Crystal Jackson and Britney Cosby

Questions still remain after a lesbian couple was found near a store dumpster in Port Bolivar in Galveston County early Friday.

Crystal Jackson and her girlfriend, Britney Cosby, both 24, were found killed near a convenience store dumpster off State Highway 87 when a beer salesman noticed their bodies. The cause of the death hasn’t been determined.

Police released a sketch overnight of the man who was last seen with the women. He’s described as a black male with an average build, standing between 5 feet, 11 inches and 7 feet tall. He’s in his late 20s or early 30s.

Family members told Houston’s KTRK that Jackson was a mother to a 5-year-old girl. The couple had been together for two years.

The women were in Galveston last week for Mardi Gras and the two were last in contact with family on Wednesday. Police believe it’s possible the women were killed somewhere else before their bodies were moved.

Investigators are looking for Cosby’s missing vehicle, a silver 2006 Kia Sorrento with paper tags.

Anyone with information about the case should call the Galveston County Sheriff’s Office tip line at 866-248-8477 or Galveston County Crime Stoppers 409-763-8477.

Houstonsketch

A sketch of the man who police believe was the last person to be seen with the women.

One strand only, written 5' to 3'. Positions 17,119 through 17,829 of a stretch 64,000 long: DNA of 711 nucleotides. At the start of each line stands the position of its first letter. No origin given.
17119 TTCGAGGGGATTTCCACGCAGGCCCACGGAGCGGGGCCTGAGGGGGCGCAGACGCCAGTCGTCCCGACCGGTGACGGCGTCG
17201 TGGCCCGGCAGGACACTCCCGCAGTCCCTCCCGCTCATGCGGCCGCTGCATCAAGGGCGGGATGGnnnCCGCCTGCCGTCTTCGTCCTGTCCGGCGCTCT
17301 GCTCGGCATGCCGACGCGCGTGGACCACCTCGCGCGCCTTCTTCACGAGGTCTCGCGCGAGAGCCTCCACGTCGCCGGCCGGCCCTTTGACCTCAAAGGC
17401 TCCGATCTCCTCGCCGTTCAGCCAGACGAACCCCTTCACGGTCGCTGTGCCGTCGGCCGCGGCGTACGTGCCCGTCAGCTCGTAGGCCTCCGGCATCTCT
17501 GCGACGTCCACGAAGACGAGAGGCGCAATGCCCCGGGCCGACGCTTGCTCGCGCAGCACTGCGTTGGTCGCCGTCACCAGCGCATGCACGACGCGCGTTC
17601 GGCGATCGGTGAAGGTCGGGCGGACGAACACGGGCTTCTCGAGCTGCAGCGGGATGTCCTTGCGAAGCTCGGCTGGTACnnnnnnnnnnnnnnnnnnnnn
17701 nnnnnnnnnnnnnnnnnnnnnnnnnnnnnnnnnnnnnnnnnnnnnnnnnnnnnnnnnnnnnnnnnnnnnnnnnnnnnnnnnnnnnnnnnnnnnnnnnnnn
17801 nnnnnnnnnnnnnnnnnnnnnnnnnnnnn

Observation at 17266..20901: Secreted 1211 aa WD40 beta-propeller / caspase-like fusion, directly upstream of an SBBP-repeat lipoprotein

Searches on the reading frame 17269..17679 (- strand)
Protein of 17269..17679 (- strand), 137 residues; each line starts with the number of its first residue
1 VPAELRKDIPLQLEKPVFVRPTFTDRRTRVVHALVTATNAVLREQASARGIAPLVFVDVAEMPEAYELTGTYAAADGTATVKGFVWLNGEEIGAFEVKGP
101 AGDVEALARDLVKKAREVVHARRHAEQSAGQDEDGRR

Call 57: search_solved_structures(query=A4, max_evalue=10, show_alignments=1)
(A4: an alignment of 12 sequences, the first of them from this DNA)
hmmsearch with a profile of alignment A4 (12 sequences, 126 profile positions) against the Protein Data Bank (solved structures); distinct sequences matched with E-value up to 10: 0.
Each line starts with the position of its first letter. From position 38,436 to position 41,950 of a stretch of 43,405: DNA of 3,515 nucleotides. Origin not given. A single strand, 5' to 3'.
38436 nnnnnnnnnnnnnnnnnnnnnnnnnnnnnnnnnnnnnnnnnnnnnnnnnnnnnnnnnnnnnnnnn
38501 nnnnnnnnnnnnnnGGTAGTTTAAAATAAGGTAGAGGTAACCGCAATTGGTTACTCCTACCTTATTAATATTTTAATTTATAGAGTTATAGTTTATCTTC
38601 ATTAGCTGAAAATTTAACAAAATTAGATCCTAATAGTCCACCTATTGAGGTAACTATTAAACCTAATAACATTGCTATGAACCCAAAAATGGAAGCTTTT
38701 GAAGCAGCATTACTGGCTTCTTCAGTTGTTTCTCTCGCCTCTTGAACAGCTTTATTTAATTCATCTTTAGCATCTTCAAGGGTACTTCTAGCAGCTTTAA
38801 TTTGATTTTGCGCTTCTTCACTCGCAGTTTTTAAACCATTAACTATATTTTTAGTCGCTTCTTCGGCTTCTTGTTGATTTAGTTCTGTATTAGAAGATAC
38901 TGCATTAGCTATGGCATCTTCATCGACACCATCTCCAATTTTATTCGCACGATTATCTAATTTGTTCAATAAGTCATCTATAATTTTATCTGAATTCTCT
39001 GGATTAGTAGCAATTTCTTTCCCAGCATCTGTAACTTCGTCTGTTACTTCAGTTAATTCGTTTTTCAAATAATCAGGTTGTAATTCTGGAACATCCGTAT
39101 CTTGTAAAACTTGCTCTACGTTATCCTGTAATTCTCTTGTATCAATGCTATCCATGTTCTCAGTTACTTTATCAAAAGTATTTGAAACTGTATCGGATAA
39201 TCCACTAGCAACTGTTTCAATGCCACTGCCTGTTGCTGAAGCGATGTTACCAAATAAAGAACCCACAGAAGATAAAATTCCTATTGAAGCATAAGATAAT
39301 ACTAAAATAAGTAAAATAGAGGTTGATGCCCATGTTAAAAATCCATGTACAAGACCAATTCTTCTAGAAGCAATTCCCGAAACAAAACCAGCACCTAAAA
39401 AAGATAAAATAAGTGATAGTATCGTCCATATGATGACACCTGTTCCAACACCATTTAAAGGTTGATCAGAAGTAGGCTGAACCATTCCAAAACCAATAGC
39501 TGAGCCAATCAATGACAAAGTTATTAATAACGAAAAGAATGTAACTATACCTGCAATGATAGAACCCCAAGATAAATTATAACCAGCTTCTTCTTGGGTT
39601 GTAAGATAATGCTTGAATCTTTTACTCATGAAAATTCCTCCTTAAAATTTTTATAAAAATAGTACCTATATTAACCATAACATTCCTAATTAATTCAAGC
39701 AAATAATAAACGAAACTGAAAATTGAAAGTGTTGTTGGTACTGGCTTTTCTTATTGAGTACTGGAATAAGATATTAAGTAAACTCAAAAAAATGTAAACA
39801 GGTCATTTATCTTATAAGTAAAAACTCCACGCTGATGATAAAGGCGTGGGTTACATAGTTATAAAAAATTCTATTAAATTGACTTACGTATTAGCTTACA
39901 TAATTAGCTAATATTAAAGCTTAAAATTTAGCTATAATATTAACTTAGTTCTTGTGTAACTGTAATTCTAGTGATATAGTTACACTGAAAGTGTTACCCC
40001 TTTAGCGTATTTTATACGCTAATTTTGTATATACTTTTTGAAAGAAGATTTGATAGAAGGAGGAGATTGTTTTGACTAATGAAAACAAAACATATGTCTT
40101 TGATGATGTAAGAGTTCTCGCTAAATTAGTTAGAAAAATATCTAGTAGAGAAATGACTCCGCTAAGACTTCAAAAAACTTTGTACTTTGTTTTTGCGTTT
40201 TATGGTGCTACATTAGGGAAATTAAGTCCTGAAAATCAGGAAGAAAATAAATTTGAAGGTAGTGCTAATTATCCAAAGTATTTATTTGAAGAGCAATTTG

Watch KTRK’s report below.

—  Dallasvoice

Gay matchmaking service He’s For Me opens Dallas office

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From left, He’s For Me Dallas manager Dana Foley-Taylor, owner Tammy Shaklee and North Texas GLBT Chamber’s Tony Vedda and Ron Watterson help cut the ribbon at the office’s opening Friday. (Steve Ramos/Dallas Voice)

Dallas gays now have no excuse to be single — at least not for long.

Gay matchmaking service He’s for Me opened its Dallas office on Friday to celebrate Valentine’s Day and introduce the full-time staff to the community. Staff members were joined by members of the GLBT North Texas Chamber of Commerce, of which H4M is a member.

The company started in Austin in the fall of 2012. Within six months, matchmakers were setting up Dallas and Houston couples, owner Tammy Shaklee said.  The popularity made a full-time office in Big D necessary, and she plans to open a Houston location next.

Shaklee said it’s easy to meet people, but it’s hard to know if they’re single, looking for a serious relationship and if you’re compatible with them.

And she met her husband through a dating service in Austin seven years ago.